wi0: init failed
The WaveLAN card failed to come ready after an initialization command was issued.
wi0: failed to allocate N bytes on NIC
The driver was unable to allocate memory for transmit frames in the NIC's on-board RAM.
wi0: device timeout
The WaveLAN failed to generate an interrupt to acknowledge a transmit command.

SEE ALSO

arp(4), ifmedia(4), intro(4), netintro(4), pci(4), pcmcia(4), usb(4), hostname.if(5), ifconfig(8)
HCF Light programming specification.

HISTORY

The wi device driver first appeared in FreeBSD 3.0. OpenBSD support was added in OpenBSD 2.6.

AUTHORS

The wi driver was written by Bill Paul <wpaul@ctr.columbia.edu> and ported to OpenBSD by Niklas Hallqvist <niklas@appli.se>.

CAVEATS

The original Lucent WaveLAN cards usually default to channel 3; newer cards use channel 10 by default. Non-Lucent cards vary, for instance the Addtron cards use channel 11 by default. See ifconfig(8) for information on how to change the channel.
Not all 3.3V wi PCMCIA cards work.
IBSS creation does not currently work with Symbol cards.
The host-based access point mode on the Intersil PRISM cards has bugs when used with firmware versions prior to 0.8.3 and is completely unusable with firmware versions prior to 0.8.0 and 1.4.0-1.4.2.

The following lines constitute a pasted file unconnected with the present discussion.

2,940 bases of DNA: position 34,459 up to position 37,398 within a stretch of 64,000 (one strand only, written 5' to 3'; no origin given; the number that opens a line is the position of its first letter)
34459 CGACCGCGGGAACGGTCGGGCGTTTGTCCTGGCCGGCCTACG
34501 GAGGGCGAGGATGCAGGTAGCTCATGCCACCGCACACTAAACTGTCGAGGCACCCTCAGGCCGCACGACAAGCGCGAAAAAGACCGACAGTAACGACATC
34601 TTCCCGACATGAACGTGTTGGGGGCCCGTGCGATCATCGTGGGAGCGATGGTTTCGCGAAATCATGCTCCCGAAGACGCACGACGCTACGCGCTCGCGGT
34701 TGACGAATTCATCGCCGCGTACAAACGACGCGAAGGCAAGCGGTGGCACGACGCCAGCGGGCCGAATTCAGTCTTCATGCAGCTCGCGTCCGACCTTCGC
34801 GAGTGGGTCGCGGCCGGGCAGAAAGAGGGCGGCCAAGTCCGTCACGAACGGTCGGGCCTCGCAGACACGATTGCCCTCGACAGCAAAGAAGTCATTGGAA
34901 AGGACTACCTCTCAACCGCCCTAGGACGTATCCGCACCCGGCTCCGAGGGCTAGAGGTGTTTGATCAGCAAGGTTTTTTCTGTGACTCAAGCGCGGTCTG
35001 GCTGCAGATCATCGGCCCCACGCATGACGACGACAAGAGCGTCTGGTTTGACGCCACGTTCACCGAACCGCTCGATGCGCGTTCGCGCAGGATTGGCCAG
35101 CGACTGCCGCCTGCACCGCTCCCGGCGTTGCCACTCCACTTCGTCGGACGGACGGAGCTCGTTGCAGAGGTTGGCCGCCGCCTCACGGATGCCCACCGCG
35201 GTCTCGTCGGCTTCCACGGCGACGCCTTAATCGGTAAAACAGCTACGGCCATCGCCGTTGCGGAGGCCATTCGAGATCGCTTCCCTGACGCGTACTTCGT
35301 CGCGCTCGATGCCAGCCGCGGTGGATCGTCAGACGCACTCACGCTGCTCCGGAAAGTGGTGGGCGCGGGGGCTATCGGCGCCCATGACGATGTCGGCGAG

Software WEP is currently only supported in Host AP and BSS modes. Furthermore, software WEP is currently incapable of decrypting fragmented frames. Lucent-based cards using firmware 8.10 and above fragment encrypted frames sent at 11Mbps. To work around this, Lucent clients with this firmware revision connecting to a Host AP server should use a 2Mbps connection or upgrade their firmware to version 8.72.
Host AP mode doesn't support WDS or power saving. Clients attempting to use power saving mode may experience significant packet loss (disabling power saving on the client will fix this).
Support for USB devices is buggy. Host AP mode and AP scanning are not currently supported with USB devices.
February 14, 2014 OpenBSD-current